Belushi had three recurring characters — the “Hello Trudy” talk show host Hank Rippy (where the only viewer is a woman named Trudy), Man on the Street Jesse Donnelly, and white rapper Jimmy B. He made a few memorable appearances in Saturday Night News as well as several pre-taped segments: he was the hot-tempered high school chess coach in “Profiles in Sports” and the extremely successful general store thief in “Shoplifting.” He impersonated Captain Kangaroo, Hulk Hogan, Willie Nelson, German SS physician Josef Mengele, Penthouse publisher Bob Guccione, Pope John Paul II, Babe Ruth, “Coroner to the stars” Thomas Noguchi, Arnold Schwarzenegger, Joan Collins, Rosemary Clooney, and — in the footsteps of John — Joe Cocker.
Belushi remained a repertory player for two seasons, but his experience on the show was still a difficult one. Recalling his SNL years in Live from New York, he said:
Let me put it this way. Those two years of Saturday Night Live … were the toughest years I’ve ever spent in show business. Everything has been easy since. If you were a young physician and they threw you into Cook County Hospital or Bellevue for two years, that’s what I equate it to. I’m really glad I did it. The only regret is I didn’t have two more years to really kind of hit that full fruition of it.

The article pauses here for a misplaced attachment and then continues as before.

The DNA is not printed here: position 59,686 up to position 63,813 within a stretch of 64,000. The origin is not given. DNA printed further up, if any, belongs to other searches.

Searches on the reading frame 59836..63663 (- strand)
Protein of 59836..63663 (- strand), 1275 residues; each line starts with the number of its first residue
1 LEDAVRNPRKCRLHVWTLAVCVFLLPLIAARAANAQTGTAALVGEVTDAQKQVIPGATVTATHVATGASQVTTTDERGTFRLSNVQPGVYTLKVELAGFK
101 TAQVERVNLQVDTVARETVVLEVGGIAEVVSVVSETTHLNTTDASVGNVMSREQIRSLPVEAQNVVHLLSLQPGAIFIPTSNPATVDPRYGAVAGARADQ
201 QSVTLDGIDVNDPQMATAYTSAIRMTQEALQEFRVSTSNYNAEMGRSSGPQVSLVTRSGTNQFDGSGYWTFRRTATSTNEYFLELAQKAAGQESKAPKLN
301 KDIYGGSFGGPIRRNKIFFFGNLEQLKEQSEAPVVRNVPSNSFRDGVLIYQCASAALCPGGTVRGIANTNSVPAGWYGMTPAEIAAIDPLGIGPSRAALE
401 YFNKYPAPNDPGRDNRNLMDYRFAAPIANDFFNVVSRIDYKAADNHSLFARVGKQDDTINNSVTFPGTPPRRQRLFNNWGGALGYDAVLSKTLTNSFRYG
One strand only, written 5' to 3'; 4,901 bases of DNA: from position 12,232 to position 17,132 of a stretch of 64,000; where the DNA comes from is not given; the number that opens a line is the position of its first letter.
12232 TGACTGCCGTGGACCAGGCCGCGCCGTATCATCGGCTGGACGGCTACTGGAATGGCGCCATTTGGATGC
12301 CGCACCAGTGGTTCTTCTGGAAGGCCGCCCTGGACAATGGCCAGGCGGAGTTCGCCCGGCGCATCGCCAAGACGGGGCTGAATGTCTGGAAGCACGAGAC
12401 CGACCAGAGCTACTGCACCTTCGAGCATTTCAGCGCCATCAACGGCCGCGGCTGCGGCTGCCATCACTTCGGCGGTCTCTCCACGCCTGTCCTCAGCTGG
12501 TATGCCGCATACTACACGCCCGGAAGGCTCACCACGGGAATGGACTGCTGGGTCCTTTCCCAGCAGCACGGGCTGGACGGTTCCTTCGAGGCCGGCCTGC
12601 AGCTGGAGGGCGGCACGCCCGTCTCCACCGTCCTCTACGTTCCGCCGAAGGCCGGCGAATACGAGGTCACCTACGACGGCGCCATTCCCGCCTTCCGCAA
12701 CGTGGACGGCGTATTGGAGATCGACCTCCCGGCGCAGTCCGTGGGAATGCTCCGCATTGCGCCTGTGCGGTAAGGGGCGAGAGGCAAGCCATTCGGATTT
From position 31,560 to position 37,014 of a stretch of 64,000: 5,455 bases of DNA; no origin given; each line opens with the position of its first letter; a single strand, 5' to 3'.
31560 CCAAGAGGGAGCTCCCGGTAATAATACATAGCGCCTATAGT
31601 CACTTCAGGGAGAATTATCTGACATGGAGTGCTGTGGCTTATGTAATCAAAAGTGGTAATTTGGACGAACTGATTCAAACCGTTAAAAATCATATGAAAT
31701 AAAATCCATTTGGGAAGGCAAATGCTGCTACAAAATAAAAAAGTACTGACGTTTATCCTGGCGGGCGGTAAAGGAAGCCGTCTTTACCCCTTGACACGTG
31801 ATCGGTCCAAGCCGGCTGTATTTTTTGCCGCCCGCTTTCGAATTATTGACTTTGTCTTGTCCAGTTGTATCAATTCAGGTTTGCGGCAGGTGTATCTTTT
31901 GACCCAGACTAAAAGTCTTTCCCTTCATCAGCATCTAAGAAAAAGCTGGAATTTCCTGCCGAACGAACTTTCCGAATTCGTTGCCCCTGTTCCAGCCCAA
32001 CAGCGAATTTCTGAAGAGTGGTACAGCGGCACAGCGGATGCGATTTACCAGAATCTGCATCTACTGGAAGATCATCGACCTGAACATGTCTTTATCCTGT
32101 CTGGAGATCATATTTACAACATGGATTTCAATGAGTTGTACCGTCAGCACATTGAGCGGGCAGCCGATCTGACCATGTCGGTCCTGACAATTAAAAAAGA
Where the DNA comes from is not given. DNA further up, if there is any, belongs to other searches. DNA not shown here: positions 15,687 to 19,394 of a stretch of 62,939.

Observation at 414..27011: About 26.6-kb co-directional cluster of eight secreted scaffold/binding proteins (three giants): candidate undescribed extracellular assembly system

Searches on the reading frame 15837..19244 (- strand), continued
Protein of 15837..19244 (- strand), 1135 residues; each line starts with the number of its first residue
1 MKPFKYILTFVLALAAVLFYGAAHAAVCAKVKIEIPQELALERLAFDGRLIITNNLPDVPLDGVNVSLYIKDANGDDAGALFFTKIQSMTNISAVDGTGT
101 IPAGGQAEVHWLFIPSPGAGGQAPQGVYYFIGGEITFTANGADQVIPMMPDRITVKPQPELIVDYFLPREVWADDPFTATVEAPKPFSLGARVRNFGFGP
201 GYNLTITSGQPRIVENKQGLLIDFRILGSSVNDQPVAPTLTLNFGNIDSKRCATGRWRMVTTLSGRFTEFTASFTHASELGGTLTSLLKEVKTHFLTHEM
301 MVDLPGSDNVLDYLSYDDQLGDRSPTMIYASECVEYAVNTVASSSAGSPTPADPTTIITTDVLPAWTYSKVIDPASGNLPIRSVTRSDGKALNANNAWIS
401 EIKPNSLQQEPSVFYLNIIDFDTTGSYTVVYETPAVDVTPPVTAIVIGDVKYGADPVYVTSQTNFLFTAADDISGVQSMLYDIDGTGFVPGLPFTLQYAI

After an abbreviated tenth season and shift from Ebersol back to Lorne Michaels, Belushi was fired from the show along with the rest of the cast and writing staff. He found steady supporting parts, however, in a variety of films throughout the late eighties, including Oliver Stone’s 1986 film Salvador, the musical version of Little Shop of Horrors (1986), Jumpin’ Jack Flash (1986), and most notably About Last Night (1986), the film adaptation of the Mamet play he had appeared in years prior. His performance in the film opposite Demi Moore and Rob Lowe proved an instant hit, and it led to more film roles in The Principal, Real Men, Red Heat (all 1987), K-9 (1989), and Homer and Eddie (1989), which gave Belushi costarring roles opposite actors like John Ritter, Arnold Schwarzenegger, Whoopi Goldberg, and a German Shepherd named Rando.